Independent student content

BG Falcon Media

Independent student content

BG Falcon Media

Independent student content

BG Falcon Media

Follow us on social
  • Children of Eden written by Joey Graceffa
    By: Destiny Breniser This book was published in 2016 with its genre being Young Adult,  Dystopian, and Apocalyptic. This story is about Rowan, who is a second-born child living in a city where her entire existence is illegal. She longs for the day when she can leave her family’s house and live without fear.  She […]
  • An Unwanted Guest written by Shari Lapena
    By: Destiny Breniser A classic whodunnit that keeps you guessing till the very end. With twelve characters to read varying points of view from, there is always something happening to leave you wondering what is going on.  This book was published in 2018 with its genre being a mystery thriller. The story starts with Reily […]

Fender benders and forest fires

Raise your hand if you’ve been in a car crash.

OK, I can’t see you, and the professor just called on you for a question you obviously weren’t listening to, but my point is made. Now, given the miscellaneous hands popping up around campus today, consider this: Would you rather be in a 50 mpg SmartCar, or a gas guzzling behemoth at that fateful moment? When I had my first mishap I was in a boat of a luxury sedan, and registered a 20 mph impact as “mildly unpleasant.”

So here’s the tradeoff: I am (was, actually – the car’s scrap metal by now) killing the planet while I personally walk off without a scratch.

Before I get into the crux of my argument, allow me a disclaimer. I do not argue that global warming is not occurring, that Al Gore is a sycophantic doomsayer for the U.N. (O.K., maybe), or even that it’s “not as bad as it’s made out to be.”

But I do believe this: I would much rather be safe and comfortable than switch to a smaller car and maybe maintain the planet for the additional percent of a percent of a millisecond.

See, I actually like driving big, powerful sedans. (Granted, I currently drive a minivan, but that’s not immediately significant.) The whole “bumper kissing” incident just proved my foresight.

Okay, fine, so there was no foresight involved, I just liked/inherited the car. Anyway, I was reading The Wall Street Journal the other day and an opinion columnist had a fascinating point to make. Basically, the columnist pointed out that we are paranoid about safety, to the point of demanding our playgrounds be refitted with clean, nonabrasive rubber instead of mulch and the monkey bars be coated in foam padding – and yet our deer-in-headlights fascination with global warming is so overwhelming that we are willing to buy fuel efficient death-traps.

Then a few days ago I saw an ad for a compact that stressed that it was the only car “in its class” with a five-star safety rating. But really, if that were to be the determining factor in someone’s purchase, aren’t they going to notice the battle-ready SUV freshly polished on the showroom floor?

The point is not that you should risk your life rather than buy a safe(r) car; just the opposite. My father is a senior civil engineer for American Electric Power, whose “fact of the day” bulletins occasionally refer to power usage and its effect on greenhouse gases. They point out that more than one quarter of smog-causing emissions are produced through cargo ships which haul 90 percent of international trade.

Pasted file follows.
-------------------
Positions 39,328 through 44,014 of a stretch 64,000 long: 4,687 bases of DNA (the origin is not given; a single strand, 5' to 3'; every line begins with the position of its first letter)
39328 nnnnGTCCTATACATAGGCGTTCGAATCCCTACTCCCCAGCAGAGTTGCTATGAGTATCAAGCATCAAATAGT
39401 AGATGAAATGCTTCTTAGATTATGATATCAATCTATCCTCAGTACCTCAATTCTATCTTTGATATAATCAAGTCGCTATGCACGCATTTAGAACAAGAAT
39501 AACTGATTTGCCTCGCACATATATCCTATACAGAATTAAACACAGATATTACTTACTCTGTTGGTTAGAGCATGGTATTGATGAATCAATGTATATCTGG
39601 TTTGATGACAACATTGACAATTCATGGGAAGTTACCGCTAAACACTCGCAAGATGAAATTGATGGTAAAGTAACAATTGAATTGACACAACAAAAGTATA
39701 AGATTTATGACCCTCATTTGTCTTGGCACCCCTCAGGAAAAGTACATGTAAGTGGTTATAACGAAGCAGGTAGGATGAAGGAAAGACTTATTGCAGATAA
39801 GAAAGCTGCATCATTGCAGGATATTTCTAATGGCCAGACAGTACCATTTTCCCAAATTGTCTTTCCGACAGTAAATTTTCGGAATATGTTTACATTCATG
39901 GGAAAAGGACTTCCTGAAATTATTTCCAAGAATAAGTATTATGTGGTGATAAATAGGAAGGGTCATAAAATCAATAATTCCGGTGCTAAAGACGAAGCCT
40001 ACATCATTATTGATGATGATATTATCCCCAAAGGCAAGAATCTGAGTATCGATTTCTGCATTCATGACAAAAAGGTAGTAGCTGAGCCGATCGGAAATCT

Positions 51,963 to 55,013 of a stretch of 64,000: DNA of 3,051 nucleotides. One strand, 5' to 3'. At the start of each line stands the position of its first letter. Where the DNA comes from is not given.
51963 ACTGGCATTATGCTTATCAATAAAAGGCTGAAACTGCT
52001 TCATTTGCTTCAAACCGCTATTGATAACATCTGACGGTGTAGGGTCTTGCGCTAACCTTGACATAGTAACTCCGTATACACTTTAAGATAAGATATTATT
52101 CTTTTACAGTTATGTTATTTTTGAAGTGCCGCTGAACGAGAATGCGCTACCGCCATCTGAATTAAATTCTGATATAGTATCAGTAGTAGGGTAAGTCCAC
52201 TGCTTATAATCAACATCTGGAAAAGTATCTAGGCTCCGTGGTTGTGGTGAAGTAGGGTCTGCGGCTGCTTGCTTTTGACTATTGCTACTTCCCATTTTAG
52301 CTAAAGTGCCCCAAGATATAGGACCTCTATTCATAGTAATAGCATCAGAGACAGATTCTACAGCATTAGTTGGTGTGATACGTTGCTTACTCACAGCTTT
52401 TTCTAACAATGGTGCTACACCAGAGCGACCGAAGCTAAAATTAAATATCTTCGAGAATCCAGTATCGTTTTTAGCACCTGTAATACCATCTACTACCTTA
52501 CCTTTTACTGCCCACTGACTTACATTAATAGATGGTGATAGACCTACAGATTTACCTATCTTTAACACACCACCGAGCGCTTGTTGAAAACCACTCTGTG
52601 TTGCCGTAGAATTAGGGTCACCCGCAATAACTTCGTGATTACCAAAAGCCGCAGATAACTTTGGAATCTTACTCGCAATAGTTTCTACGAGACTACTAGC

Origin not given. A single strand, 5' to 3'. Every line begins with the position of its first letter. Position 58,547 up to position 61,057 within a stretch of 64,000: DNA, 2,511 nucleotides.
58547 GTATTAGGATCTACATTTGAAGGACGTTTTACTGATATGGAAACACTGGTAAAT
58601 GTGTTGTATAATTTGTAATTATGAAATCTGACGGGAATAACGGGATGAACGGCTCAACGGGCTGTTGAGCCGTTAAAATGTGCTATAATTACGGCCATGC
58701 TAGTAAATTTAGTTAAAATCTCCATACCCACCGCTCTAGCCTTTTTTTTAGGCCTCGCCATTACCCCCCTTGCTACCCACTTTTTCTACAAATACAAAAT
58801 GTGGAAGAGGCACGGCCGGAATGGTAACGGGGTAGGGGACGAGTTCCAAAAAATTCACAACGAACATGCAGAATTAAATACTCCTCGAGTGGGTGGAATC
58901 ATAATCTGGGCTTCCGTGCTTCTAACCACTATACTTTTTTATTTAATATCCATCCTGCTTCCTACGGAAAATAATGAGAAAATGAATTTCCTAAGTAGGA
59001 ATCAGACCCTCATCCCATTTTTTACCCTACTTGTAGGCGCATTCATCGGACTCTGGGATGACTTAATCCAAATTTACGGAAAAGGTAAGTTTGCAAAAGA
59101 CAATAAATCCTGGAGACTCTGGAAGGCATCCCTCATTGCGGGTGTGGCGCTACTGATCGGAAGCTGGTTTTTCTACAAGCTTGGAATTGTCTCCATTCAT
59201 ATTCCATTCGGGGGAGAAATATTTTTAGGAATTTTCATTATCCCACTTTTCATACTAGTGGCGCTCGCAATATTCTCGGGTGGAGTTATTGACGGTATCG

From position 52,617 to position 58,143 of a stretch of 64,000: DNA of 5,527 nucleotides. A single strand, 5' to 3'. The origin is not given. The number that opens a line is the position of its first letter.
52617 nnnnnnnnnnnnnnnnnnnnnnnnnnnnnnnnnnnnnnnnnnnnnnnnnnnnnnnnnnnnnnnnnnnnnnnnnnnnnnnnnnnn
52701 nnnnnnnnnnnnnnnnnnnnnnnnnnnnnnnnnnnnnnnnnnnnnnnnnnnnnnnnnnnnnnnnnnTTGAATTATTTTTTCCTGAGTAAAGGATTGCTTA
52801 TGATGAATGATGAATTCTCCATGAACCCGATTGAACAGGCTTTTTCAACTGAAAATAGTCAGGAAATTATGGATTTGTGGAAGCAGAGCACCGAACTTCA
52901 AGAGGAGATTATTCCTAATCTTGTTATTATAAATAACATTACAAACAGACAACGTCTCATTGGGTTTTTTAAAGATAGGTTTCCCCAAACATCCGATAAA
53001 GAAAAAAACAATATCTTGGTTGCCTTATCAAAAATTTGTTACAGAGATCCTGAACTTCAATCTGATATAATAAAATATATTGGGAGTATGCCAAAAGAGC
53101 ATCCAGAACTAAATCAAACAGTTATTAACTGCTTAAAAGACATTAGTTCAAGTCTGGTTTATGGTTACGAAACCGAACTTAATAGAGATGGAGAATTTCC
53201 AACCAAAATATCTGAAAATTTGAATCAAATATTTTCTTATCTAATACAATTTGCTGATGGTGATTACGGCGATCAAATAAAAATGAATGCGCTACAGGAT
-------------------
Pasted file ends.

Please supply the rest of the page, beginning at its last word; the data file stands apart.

So unless we’re willing to turn our backs on the whole international free market concept or enable private fleets to use nuclear-powered tugs, we’re in something of a tight spot.

A.E.P. also points out that 18 percent of emissions come from livestock (and I suspect STAND would argue an equal portion comes from cigarette smoke). Keep in mind that 18 percent of all emissions is more than is exuded from every car in the world combined.

So if we want to save the planet we need to give up: safe cars, non-domestic products, all livestock products, and (though I don’t have the numbers at hand) most modern farming methods. Hypothetically, if we could save the planet, the cost to its human inhabitants would be devastating. The massive excess of food that America produces and donates in part to poor countries for relief would be gone, the flow of capital into said countries would almost completely halt, and those of us accustomed to meat and leather attire would be seriously cranky for at least a week.

My point is, we’re framing this as a Malthusian rock-and-hard-place scenario- no going forward, no going back.

Time out. Europe depleted its natural resources (forests especially) about 500 years ago, with Europe and Asia quickly following suit. Last I checked there are still a few billion people living in those areas, fully industrialized in some cases.

So maybe we will all be washed out to sea someday, but in the meantime our lives are better, safer and longer in part because of our production and consumption.

So if every single person that reads this article switches to an SUV, two things will happen. First, I will sue for royalties from local gas stations. And second, the world might, just maybe – but probably not – end a microsecond sooner. Personally, I think my future sedan is worth it.

Leave a Comment
Donate to BG Falcon Media
$1410
$1500
Contributed
Our Goal

Your donation will support the student journalists of Bowling Green State University. Your contribution will allow us to purchase equipment and cover our annual website hosting costs.

More to Discover
Donate to BG Falcon Media
$1410
$1500
Contributed
Our Goal

Comments (0)

All BG Falcon Media Picks Reader Picks Sort: Newest

Your email address will not be published. Required fields are marked *